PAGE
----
Before your 18th birthday, you’re expected to know exactly what you would like to do for your career and the rest of your life. My problem? I had absolutely no idea what I wanted to do. I was passionate about too many things but was never confident enough in my abilities (even though everyone telling me otherwise). Despite the fact that my mom encouraged me and my brother to take up to 2 years to work before attending college/university, I refused to. I didn’t want to take the time; I felt ready for university even though I had no clue what I wanted to do for a career.
Even though I wasn’t fully sure what I wanted to do, it didn’t stop me from applying to universities. Despite my original interest in becoming a photographer, graphic designer, or chef, I defaulted to asking about English and creative writing at university fairs. Looking back, I probably did this because it was the only thing I felt confident in. English and creative writing was something I enjoyed and considered myself to be good at. So, I thought, Why not?
I ended up applying to Western, Brock, and Waterloo. After getting acceptances for all these programs, I decided to do a university tour to figure out where I wanted to go. But I only ended up doing the tours at Waterloo and Western. I never got around to seeing the Brock campus but I don’t feel like I needed to. Once I stepped foot on Western’s campus, I knew that it was exactly where I wanted to go. (It helped that I got my acceptance that evening.)
Without looking back, I decided that I was going to become a book editor for trade fiction. But when I started to figure out the courses that I needed to graduate, I started to freak out because the BREADTH requirements for the Arts & Humanities department was a full credit in science. Of course, I started to freak out. But my anxiety didn’t last long. Soon after this discovery, I was told that computer science courses counted towards that requirement. Shortly after I started looking at courses, I learned that one of the types of computer science involved graphic design and website creation. Score!
When I started at Western, I was preparing to have enough credits so that I could do a Masters in teaching for high school for English and History. But, I quickly learned that history classes (or at least the ones I was interested in) weren’t taught at the learning speed or style that I thrived in. So, after nearly failing a history course, I decided that there was no point stressing over a subject for something I only intended to use as a backup.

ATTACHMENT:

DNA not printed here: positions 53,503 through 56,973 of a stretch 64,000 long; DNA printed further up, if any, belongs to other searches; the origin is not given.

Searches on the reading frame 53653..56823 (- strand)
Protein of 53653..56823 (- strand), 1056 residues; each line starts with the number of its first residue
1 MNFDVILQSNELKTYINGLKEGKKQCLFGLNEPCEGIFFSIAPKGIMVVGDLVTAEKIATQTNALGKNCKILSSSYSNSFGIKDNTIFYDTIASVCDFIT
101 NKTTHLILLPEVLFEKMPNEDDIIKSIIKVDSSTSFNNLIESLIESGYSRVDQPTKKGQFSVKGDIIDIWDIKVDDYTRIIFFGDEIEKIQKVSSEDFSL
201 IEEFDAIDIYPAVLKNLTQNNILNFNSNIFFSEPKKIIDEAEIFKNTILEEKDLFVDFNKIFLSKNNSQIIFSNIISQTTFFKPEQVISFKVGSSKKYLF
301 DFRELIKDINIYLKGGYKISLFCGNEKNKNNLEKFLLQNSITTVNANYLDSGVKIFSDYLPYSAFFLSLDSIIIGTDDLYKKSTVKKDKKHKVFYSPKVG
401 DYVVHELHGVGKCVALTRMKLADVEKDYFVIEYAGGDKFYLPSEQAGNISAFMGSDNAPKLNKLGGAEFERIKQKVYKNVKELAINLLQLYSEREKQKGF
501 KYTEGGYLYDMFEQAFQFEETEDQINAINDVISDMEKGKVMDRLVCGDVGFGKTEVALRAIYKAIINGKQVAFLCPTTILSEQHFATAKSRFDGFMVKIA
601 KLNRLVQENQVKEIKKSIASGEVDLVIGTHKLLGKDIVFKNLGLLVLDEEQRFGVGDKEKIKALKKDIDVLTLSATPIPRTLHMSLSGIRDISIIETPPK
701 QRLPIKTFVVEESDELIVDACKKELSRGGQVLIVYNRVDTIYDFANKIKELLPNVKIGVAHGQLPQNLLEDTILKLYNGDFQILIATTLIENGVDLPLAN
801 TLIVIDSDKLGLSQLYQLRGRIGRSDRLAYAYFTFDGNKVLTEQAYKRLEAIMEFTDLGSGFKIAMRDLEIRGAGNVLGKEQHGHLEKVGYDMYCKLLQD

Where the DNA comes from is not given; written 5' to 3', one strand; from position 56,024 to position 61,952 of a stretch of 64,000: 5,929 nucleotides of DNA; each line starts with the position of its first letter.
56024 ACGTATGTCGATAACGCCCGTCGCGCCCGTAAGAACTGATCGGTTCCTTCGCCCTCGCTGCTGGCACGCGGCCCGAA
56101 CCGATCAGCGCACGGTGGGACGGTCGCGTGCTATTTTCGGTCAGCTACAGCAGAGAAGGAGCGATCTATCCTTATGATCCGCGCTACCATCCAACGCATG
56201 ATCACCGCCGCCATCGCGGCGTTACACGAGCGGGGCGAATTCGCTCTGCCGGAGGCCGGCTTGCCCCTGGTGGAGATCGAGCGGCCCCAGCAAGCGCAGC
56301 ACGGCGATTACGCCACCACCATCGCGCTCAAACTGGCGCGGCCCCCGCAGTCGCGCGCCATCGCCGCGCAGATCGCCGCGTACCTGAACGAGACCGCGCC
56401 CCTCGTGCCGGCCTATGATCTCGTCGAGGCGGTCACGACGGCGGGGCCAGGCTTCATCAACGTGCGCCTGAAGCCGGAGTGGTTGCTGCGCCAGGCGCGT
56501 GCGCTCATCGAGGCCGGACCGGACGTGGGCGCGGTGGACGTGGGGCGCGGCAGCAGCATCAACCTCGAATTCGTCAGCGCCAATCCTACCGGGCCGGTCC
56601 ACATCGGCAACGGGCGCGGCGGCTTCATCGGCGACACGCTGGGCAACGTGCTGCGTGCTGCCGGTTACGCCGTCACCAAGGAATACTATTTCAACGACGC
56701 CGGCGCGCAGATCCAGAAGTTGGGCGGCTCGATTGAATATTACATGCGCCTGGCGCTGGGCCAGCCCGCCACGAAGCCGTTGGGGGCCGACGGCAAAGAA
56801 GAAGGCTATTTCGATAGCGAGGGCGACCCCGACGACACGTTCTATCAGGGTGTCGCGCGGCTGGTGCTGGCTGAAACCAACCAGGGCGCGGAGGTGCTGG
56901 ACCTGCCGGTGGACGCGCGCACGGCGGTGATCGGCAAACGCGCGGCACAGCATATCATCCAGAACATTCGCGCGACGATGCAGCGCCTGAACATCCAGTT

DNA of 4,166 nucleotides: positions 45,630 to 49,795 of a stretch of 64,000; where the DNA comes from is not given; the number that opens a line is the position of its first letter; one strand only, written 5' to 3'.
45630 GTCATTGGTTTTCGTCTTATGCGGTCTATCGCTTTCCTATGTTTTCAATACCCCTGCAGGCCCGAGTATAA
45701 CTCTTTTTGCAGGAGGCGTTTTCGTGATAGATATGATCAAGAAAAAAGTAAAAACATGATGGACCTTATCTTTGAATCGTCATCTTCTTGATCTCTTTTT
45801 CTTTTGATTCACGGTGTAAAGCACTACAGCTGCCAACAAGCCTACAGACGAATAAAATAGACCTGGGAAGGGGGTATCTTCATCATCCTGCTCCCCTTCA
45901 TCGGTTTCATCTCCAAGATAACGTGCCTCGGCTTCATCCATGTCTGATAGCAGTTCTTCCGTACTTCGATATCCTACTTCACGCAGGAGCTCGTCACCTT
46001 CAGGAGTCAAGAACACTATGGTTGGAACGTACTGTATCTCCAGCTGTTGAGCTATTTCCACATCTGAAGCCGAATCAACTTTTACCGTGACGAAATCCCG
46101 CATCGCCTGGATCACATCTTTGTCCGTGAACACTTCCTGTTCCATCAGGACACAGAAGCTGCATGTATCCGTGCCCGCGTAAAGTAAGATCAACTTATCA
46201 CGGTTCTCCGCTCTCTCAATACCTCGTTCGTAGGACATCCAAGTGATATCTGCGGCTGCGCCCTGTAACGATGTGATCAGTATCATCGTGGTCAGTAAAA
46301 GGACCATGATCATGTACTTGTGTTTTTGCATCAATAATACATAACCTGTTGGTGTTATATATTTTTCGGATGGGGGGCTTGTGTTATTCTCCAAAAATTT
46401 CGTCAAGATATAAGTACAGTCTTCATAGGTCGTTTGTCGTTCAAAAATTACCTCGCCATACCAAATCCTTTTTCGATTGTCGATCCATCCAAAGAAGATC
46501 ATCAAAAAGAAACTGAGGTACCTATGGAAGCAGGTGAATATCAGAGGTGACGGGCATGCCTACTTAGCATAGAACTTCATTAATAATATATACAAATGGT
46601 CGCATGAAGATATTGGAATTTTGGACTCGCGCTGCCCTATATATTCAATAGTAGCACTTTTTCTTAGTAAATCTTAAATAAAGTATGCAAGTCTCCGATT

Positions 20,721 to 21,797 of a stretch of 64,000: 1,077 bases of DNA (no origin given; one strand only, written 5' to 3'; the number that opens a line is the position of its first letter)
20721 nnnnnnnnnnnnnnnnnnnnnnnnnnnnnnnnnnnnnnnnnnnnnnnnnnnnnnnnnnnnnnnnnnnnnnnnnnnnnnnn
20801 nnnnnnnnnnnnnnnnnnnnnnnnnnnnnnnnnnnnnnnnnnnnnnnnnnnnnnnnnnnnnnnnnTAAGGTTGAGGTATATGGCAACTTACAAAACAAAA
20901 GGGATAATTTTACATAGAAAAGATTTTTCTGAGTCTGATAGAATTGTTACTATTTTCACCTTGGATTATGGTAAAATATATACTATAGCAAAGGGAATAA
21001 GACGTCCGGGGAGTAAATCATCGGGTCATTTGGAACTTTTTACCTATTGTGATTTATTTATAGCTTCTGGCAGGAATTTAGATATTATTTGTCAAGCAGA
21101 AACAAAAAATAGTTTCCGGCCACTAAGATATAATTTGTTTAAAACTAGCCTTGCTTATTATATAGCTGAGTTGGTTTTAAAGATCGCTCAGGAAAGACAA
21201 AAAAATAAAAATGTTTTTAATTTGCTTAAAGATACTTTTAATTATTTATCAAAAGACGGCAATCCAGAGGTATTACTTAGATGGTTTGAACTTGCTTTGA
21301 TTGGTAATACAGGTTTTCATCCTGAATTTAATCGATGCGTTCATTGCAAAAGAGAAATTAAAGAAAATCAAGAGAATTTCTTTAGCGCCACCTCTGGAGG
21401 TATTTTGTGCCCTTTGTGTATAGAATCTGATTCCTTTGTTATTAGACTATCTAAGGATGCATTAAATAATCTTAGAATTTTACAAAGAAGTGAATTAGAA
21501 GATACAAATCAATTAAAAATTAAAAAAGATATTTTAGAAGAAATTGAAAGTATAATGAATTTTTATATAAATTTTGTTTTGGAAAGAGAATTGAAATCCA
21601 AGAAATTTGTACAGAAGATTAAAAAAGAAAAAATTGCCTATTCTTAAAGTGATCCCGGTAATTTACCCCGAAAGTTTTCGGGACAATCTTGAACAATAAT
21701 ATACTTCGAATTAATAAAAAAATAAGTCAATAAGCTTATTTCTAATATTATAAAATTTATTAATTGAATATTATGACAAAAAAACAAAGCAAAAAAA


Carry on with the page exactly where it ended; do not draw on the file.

So I dropped the “I’ll become a teacher” idea and focused my electives on computer science and extra writing classes. At the time, I didn’t realize how invaluable these skills were until I started studying Publishing: Book, Magazine, and Electronic at Centennial College. My background knowledge from high school (communications technology) and university (computer sciences) paid off immediately in my new program. I had a leg up in our design classes as well as a digital publishing class where we were taught to use HTML.
I was able to use my skills and background to get the position of Creative Director for On the Danforth, a magazine run and created by the students of my program. This is when I really started to rethink what I should do for a career. Yes, I had chosen the program to become a book editor (along with most of my class) But the more I learned about publishing, the more I realized that editing probably wasn’t the ideal career for me. I mean, I still love editing and writing more than anything but it no longer felt like the right choice for me.
When I really started to think, I realized that, to me, being an editor as the path of least resistance. I was confident in my writing skills and my ability to improve my writing skills. I didn’t have the same confidence in my photography and graphic design skills. But the more I interacted with people, used the program, and worked on a magazine, I realized that there was nothing that I wanted to do more than publication design; I just didn’t have the faith in myself to take the leap. To take the chance in a career I wanted. To put aside my anxiety and low self-esteem telling me that I wasn’t good enough for this type of job.
When I accepted this, everything fell into place. I now know that I’m supposed to be a designer (despite the round-a-bout way that brought me here). I may have doubted myself many times along the way. But life sort of just showed me the way. And made me realize that nothing makes me happier than opening InDesign and Photoshop. Designing gives me drive and a purpose—one that would be harder for me to find if I had stuck with my original plan to be an editor.
Today I started my internship at House & Home media in the art department. As I sat at my station, working away at my first tasks, I knew that this is where I was supposed to be. Despite all the twists, turns, and the self-doubt, I know that I’m exactly where I am supposed to be. I still can’t believe that I never chose my career; it chose me first.
How did you stumble upon your career path?